Researchers at the University of Arizona and the University of Connecticut have developed a technology for augmented reality devices that superimposes data over three dimensions rather than two. The technique makes the user experience much more seamless and vastly reduces eye strain, making AR devices more attractive for long-term use.

Once battery and semiconductor technologies inevitably catch up with even the most demanding of us consumers, augmented reality devices like Google Glass won't be as conspicuous and functionally limited as they are right now. Eventually, their convenience might compel us to trade in our beloved smartphones for a pair of augmented reality goggles (or even contact lenses). That is, if our eyes don't have to pay the price for it in the meantime.

Superimposing data like directions, search results and real-time product reviews on top of the world around us can be extremely convenient, but it can also cause conflicting depth perception cues leading to eye strain, as your eyes keep switching back and forth between the data and the real world. If augmented reality is here to stay, we need to solve this issue to make it viable for long-term use.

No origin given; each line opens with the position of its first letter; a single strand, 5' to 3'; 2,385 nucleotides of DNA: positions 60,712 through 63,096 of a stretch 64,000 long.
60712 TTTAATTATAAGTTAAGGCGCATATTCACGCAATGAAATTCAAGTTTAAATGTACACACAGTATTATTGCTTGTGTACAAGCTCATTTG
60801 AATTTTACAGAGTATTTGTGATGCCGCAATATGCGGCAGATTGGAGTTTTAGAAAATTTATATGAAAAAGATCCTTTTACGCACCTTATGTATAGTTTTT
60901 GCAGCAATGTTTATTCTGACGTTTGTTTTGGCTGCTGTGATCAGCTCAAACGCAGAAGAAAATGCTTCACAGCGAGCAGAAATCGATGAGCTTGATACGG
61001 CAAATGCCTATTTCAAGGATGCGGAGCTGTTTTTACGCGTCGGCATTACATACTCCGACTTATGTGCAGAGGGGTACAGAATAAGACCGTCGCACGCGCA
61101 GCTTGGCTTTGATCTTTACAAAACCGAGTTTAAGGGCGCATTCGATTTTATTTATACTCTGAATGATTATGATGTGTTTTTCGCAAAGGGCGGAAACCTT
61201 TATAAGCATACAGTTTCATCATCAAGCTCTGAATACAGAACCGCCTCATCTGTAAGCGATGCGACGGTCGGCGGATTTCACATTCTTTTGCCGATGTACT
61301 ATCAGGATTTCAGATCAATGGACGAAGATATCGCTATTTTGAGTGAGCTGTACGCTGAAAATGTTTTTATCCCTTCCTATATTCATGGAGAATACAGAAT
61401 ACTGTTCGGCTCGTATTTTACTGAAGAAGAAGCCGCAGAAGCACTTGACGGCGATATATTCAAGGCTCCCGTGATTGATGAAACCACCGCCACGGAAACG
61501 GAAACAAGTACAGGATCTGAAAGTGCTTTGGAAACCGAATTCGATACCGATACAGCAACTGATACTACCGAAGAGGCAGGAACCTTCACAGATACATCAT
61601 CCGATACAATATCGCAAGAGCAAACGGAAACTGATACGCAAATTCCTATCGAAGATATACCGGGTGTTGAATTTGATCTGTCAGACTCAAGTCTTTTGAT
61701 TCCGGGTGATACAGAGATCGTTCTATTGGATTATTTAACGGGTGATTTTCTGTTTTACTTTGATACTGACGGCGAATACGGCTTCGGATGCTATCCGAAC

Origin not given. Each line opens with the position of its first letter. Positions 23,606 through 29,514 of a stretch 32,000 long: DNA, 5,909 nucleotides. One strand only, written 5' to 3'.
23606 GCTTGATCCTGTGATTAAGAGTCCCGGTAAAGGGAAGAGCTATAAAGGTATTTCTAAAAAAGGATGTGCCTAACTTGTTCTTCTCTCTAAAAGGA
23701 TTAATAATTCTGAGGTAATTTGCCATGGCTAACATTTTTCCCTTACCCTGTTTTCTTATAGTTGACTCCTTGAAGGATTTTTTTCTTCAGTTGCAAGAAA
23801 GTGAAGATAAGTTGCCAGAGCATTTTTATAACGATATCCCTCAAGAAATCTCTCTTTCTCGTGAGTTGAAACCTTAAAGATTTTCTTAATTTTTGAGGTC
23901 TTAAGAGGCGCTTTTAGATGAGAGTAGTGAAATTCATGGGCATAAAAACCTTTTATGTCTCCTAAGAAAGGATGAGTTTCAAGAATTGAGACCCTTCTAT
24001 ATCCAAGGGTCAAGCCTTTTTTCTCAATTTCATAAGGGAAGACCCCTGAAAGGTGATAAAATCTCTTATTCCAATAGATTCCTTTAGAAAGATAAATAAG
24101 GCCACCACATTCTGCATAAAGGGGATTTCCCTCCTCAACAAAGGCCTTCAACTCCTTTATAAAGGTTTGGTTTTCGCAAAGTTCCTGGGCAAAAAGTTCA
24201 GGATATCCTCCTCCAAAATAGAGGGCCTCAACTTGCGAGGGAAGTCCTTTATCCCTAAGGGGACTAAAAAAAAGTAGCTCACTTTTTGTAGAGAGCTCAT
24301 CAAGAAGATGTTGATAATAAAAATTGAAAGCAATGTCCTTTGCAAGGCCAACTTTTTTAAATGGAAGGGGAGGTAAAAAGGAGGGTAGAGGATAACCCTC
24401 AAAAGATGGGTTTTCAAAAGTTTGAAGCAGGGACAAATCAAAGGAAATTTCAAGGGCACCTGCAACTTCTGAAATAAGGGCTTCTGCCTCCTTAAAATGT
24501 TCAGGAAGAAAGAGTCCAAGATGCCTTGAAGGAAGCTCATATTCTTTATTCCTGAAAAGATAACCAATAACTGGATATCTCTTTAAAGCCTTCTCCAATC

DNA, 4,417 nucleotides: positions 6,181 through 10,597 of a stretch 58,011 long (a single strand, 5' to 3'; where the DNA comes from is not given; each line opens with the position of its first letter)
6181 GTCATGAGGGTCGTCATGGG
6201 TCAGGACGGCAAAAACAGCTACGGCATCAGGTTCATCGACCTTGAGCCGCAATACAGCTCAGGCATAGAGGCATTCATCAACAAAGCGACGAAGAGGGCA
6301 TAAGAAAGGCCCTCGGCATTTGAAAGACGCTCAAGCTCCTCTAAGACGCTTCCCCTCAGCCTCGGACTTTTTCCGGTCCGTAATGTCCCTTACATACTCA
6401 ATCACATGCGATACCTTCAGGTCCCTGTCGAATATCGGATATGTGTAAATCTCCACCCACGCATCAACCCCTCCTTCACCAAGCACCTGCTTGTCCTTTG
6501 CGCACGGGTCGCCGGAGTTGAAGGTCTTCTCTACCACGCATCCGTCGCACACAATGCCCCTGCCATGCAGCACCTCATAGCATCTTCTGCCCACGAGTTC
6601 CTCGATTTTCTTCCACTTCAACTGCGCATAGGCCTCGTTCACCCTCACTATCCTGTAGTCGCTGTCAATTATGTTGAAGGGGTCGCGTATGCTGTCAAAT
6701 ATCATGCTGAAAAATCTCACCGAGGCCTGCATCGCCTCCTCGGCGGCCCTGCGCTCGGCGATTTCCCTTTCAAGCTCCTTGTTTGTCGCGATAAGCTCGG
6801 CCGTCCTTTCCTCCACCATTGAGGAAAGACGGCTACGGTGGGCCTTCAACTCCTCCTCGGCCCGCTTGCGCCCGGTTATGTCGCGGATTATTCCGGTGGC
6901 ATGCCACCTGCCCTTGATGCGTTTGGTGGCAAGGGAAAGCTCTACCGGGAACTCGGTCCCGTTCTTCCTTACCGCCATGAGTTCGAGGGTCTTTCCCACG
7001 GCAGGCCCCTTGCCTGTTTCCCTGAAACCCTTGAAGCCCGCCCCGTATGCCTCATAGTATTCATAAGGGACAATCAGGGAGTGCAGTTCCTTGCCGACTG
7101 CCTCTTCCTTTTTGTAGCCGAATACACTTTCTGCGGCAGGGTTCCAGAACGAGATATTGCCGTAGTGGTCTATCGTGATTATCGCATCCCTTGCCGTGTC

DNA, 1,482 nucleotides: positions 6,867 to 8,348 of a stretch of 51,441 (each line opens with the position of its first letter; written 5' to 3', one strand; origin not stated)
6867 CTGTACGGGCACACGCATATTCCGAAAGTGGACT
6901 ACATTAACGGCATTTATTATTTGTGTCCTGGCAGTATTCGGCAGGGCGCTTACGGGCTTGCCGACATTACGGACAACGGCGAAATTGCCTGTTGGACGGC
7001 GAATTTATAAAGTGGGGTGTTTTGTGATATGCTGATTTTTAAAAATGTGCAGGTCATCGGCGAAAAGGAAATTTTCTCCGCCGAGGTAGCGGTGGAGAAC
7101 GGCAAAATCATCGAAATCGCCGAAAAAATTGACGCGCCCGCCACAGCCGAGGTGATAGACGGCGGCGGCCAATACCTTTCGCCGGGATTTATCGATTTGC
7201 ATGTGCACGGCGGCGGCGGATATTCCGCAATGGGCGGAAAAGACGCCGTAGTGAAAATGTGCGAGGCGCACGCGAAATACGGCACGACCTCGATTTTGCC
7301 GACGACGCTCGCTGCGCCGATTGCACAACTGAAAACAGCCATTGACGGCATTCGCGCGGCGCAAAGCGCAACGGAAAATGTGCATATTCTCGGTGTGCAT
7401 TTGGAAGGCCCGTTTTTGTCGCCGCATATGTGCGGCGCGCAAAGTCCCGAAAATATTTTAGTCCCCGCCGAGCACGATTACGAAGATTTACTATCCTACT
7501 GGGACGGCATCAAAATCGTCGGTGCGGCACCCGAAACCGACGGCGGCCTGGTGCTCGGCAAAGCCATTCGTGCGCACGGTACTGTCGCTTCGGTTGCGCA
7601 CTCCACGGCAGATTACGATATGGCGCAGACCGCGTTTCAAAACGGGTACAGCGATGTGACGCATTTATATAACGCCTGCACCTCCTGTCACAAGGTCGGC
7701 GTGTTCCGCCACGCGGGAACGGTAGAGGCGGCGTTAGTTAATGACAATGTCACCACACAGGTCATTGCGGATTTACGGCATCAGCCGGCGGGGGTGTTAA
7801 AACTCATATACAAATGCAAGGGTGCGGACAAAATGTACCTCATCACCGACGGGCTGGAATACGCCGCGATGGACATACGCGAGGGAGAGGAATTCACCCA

Researchers Hong Hua and Bahram Javidi have developed a technology that addresses the problem in an elegant way. They developed a device, the "microscopic integral imaging display," which reduces eye strain by superimposing images that are three-dimensional rather than two-dimensional.

At first a small, high-resolution screen takes the three-dimensional image that you want to project and generates dozens of views of the virtual object from many different perspectives (see the picture above). Those images are then stitched together to generate a 3D scene. The final image is sent to a special see-through optical lens: when looking through the lens, you can see the 3D image sitting naturally in the real world, leading to single consistent view, and no eye strain.

The researchers built a prototype pair of AR goggles that uses their technique and were able to demonstrate its effectiveness, showing how the virtual image sits naturally within the environment whether your eyes are focusing on an object that's close or a long distance away.

Hua and Javidi are now working to improve the viewing angle of their device, as well as depth and spatial resolution. Considering how the supporting technology is evolving at a rapid pace, they are confident about their prospects for improving and then commercializing their invention.

A paper describing the advance appears in the journal Optics Express.

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